(had to include this πŸ˜€ )

JJ: And I know that other writers use flimsy evidence and bad psychology and lazy shortcuts to get their solutions in; I’d argue that the difference there is that with EQ there’s this sort of aura of infallibility surrounding their work that’s entirely unearned. As I say, if it was set up so we could actually reason this out, we wouldn’t need the “kleptomaniac tries not to steal Ellery’s ring” incrimination — something more out of a Victorian shocker than a serious novel of detection.

RR: I know, right. This is my second EQ read and I really have second thoughts about reading their other books. From what I heard, Siamese twins is supposed to be one of their best works – say what now? There was no detective work at all in this story. There was just drama, drama and more drama! Sounded more like a telenovela than a murder mystery!

JJ: What did I like about it? Honestly, not much. Their prose is certainly less clumsy than in the earlier books, and the setup benefits from being pretty simple and easy to follow. Alas, they’re not quite adept at filling out a plot with a small cast — the fire feels added on as an afterthought, to give some scenes that make this into a novel rather than a novella — and some of what unfolds takes a long time to reach (the later chapters especially, in which very little in accomplished so that the final line can be a Shocking Development).

RR: I gave this book a 2 in GR and I feel I have overrated it! The freaking fire! FIRE!!! They totally hyped the fire issue! They start to dig that evening and continue until next noon – without food or water – is it even possible? Part 3 and 4 were unnecessarily dragged. There was no suspense, story or anything whatsoever. Utter bore! That is what it was. As they ‘caught’ the killer and experienced a ‘miracle’, I was like, thank god, the story’s over! Phew!

Maybe, just maybe, the fire was initially introduced into the plot to give the story a locked-room mystery feeling. But for me, it turned out to be a suffocating read!


If you made it to the end of this post, congratulations!! πŸ˜› Buddy reads are super fun, aren’t they? If you want to do a buddy read with me, get in touch. πŸ™‚

33 thoughts on “Buddy Read with JJ: The Siamese Twin Mystery Leave a comment

  1. I really enjoyed reading this review. You and JJ make a great reviewing team! I’m not a Queen enthusiast and I don’t see this review changing that any time soon lol Thanks for taking one for the team!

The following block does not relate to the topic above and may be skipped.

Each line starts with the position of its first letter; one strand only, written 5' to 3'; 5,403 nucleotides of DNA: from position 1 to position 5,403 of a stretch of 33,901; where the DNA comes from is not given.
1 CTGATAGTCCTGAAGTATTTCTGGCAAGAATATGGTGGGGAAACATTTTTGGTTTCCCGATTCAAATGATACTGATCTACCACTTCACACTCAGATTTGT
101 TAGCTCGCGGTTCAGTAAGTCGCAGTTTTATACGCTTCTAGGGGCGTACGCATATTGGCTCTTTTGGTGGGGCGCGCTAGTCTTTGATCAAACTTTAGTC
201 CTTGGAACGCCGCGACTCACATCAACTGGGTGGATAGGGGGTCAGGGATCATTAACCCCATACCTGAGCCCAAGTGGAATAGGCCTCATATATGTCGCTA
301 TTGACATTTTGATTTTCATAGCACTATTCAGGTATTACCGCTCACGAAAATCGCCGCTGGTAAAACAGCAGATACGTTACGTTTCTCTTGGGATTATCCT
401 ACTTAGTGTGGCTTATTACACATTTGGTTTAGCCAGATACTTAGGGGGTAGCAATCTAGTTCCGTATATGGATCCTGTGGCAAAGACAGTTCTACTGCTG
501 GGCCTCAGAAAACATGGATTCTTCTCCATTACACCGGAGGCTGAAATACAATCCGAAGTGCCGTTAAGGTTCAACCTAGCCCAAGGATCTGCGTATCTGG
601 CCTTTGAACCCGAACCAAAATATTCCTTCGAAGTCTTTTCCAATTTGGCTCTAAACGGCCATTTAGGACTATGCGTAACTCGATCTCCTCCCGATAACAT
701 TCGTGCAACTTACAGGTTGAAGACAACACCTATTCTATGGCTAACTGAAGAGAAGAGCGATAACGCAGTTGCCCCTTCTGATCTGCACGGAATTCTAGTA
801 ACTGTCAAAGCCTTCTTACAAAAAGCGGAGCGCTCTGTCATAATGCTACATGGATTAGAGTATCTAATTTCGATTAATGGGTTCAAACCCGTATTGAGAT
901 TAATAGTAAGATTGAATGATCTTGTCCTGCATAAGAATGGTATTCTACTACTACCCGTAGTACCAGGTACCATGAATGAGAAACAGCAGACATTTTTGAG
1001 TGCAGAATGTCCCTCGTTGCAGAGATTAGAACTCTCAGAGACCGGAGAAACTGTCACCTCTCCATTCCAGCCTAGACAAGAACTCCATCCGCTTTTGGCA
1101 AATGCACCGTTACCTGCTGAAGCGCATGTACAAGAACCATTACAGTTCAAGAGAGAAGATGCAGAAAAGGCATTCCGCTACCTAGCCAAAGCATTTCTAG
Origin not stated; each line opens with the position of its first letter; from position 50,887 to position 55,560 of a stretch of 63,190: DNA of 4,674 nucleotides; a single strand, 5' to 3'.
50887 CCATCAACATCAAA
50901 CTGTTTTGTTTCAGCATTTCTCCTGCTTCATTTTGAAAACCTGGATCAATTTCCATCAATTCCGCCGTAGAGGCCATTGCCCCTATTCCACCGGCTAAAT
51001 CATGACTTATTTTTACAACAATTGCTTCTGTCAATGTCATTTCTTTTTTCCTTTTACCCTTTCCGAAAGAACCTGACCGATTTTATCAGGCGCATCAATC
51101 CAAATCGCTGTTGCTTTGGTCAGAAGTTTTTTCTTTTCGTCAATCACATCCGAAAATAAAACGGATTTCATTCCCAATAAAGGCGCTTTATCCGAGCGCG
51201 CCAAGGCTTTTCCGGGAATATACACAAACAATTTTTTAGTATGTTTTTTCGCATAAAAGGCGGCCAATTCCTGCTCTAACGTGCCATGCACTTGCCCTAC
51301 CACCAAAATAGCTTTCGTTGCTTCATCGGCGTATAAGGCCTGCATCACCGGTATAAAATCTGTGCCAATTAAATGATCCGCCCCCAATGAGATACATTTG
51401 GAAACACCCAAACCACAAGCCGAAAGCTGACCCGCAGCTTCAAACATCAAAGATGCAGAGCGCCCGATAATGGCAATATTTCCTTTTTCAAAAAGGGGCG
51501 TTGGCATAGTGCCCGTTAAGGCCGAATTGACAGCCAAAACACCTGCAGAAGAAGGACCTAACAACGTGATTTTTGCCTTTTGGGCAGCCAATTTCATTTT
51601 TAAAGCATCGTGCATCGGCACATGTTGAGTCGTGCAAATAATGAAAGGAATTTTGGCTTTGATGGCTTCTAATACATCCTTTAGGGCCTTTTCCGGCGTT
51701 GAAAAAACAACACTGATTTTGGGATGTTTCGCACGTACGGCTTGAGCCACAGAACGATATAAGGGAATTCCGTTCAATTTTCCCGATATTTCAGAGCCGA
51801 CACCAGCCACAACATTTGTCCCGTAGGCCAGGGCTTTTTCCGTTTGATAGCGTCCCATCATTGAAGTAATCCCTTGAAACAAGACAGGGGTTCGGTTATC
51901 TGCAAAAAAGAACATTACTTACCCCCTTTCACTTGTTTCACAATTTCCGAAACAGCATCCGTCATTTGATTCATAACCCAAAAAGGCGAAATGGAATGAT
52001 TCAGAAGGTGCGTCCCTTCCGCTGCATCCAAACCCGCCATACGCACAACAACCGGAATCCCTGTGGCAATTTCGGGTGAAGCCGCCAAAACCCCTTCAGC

• Six-part rebuttal??? 😱😱😱 (trying to be as dramatic as Mrs Xavier here) Waiting to read it, Neil.😁😁

      • I’m willing to forgive you, Rekha. It’s only your second EQ and while I’m disappointed you didn’t like this one, you at least enjoyed Roman Hat and I’d urge you to try Greek Coffin, Tragedy of Y, Calamity Town or Cat of Many Tails.

        As for you, JJ, I’m seeing this as a declaration of war. You’ve villified one Queen too many, buddy, and you don’t know what’s coming to you!

      • I guess it was you who suggested The Siamese Twin, along with Chinese Orange Mystery and others. Maybe, I will give EQ a try again next year.

  2. My first comment doesn’t seemed to have work, or I might have ended up spammed.
    Anyways here’s hoping this one will work…
    I really enjoyed reading your review. You and JJ make a great team.
    I am no big fan of Queen, so I prefer my experience of their work to be vicarious. Can’t see me turning to this one any time soon. Thanks for taking one for the team!

    • Sorry, Kate, both of your comments were spammed. Reverted them back to approved list. πŸ™‚
      Neil’s recommended some more books this time. Let’s see. πŸ˜‰ He’s also going to do a six-post rebuttal so maybe it’s time to use my invisibility cloak. Lol πŸ˜›

  3. This was a lot of fun, especially making ourselves reflect on each section in turn — how often as a reader do we really stop to think about what’s happened? For me at least, I’m usually too eager to plough on and find out what’s coming.

    But, yeah, me ‘n’ Queen are clearly not happy bedfellows; honestly, but for e alot of people recommending this as *the* EQ to read, I don’t think it would have made any impact on me at all — I think Chinese Orange (their next novel) is a better book, and Halfway House is far, far superior. Thankfully there are a) plenty of authors in the genre and b) enough perspectives allowable that everyone can just get on with their lives.

    Apart from Neil, of course. I’m not leaving the house until I know I’m safe from Neil πŸ˜†

    • I know right, this is no way ‘the’ best EQ… Maybe, I will read Chinese Orange next… and if I don’t like it, I need to don my invisibility cloakπŸ˜‚

      • I’m legitimately curious what the fans of this one feel it does differently to everything else around it — even among the early Queens there’s better writing, better plotting, more rigorous (which is to say, any) detection and deduction. Its fairly spry, I suppose, but Chinese Orange is too and more happens along the way…for how talked up this is, it’s really just a lot of the same.